I was recently surprised to learn that some of the managers I was training to be career coaches had upwards of 40 direct reports!  During the training some were thinking “There is no way that I can have meaningful career conversations with all my direct reports several times a year.”  They were quite relieved when we discussed the option of allowing interested employees to sign up voluntarily, cutting their workload considerably.

Its important to note that career coaches should not be only limited to those employees who are interested in leadership roles.  Employees who are interested in deepening their expertise, or broadening their skill set in their current role, should also be able to request a career coach.  This way organizations can develop better leaders and more technical gurus using the same development system.

Choose Your Own Career Coach

The voluntary nature of career coaching can also extend to allowing employees to choose their career coach, instead of having their direct manager be their career coach.   Direct managers may have more insight into the bigger picture of an employee’s experience at work, which could be a good thing.  The downside of a direct manager’s perspective in career development discussions, however, is that it can sometimes lead to bias.  For example, it is easier for an employee’s manager to confuse the employee’s performance in their current role with the employee’s potential to excel in other roles.  For this reason, some organizations prefer to separate career coaches from the performance management role held by direct managers.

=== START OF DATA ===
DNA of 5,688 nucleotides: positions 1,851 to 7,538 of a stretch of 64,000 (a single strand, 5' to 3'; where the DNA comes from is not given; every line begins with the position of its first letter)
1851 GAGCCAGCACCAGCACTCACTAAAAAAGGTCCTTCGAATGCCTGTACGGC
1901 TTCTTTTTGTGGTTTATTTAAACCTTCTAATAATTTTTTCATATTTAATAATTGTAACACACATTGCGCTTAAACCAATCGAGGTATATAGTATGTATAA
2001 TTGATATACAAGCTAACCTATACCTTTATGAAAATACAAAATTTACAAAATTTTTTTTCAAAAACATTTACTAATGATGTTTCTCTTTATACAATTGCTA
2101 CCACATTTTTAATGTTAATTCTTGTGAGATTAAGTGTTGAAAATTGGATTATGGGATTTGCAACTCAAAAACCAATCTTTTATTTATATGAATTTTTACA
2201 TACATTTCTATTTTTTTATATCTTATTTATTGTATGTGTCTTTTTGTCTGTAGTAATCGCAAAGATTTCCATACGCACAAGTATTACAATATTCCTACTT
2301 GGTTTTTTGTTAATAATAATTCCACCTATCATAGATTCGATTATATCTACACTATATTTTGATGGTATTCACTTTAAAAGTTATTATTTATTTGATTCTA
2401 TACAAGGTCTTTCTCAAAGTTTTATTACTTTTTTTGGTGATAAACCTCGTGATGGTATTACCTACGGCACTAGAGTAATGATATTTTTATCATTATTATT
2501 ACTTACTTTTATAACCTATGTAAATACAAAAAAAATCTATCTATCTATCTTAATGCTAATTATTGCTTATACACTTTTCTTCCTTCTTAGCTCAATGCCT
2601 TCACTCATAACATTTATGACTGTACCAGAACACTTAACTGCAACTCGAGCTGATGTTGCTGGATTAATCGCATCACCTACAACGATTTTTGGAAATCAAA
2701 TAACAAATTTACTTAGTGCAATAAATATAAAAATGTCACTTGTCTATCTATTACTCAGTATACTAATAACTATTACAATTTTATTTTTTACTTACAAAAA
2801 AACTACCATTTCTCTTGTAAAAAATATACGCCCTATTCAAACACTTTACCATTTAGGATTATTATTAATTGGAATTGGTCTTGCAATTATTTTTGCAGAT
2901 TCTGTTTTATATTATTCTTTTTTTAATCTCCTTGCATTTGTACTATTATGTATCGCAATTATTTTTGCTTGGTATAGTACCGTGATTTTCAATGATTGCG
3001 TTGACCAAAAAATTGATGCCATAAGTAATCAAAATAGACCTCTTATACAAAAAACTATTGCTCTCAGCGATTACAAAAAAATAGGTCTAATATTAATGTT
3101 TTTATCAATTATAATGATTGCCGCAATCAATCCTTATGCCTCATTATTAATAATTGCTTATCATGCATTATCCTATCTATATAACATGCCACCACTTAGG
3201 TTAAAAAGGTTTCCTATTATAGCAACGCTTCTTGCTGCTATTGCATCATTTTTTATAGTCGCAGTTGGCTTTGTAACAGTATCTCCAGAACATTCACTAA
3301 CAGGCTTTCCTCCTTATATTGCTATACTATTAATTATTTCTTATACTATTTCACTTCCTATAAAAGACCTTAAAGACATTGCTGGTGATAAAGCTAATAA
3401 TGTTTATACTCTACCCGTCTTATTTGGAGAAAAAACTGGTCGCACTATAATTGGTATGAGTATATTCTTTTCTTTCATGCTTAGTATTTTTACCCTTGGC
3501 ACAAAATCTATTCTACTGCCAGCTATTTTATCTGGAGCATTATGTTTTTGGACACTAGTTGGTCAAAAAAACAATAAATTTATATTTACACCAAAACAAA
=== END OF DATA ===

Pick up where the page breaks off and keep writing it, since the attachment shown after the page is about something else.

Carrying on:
Sierra Systems, an IT services and management consulting firm, believes that separating their “career adviser” role from the role of a manager creates some distinct advantages.

  • The employee’s manager is able to focus primarily on the employee’s performance in their current role, and the career adviser can focus on the employee’s development for future roles.
  • The employee’s manager is not the sole gatekeeper of the employee’s career advancement opportunities.
  • It provides a less-biased set of eyes when evaluating an employee’s potential.
  • It gives the company a broader perspective of its talent pool.

Sierra System’s COO, Patricia Kaiser, remarked to me that their career adviser program has proven to be a key attraction and retention tool.

Regular Career Development Discussions

One of the biggest mistakes organizations make in leadership and talent development is making the career discussion a once a year event.  A lot can change in a year.  Individuals key to a person’s career plan may have left the company.  Creative new development activities may suddenly become available.  And employees may complete their development plan within the first few months of the year.  Should their development be put on hold until they meet again with their career coach?

For these reasons and more, career development discussions should happen three or four times a year.

Creating The Right Conditions

Career coaching may begin spontaneously or as an official corporate initiative.  Either way, the right conditions must exist before it will happen.

Employee development initiatives can only be successful and sustainable in people-first organizations.  The organization’s senior management team must truly believe and demonstrate that engaging and developing their employees is one of their top strategic priorities.  Anything less will not produce the conditions necessary for employee development initiatives to flourish.  Managers will spend all their time fighting fires instead of helping employees develop unless the CEO and executive team are passionate about engaging and developing their people.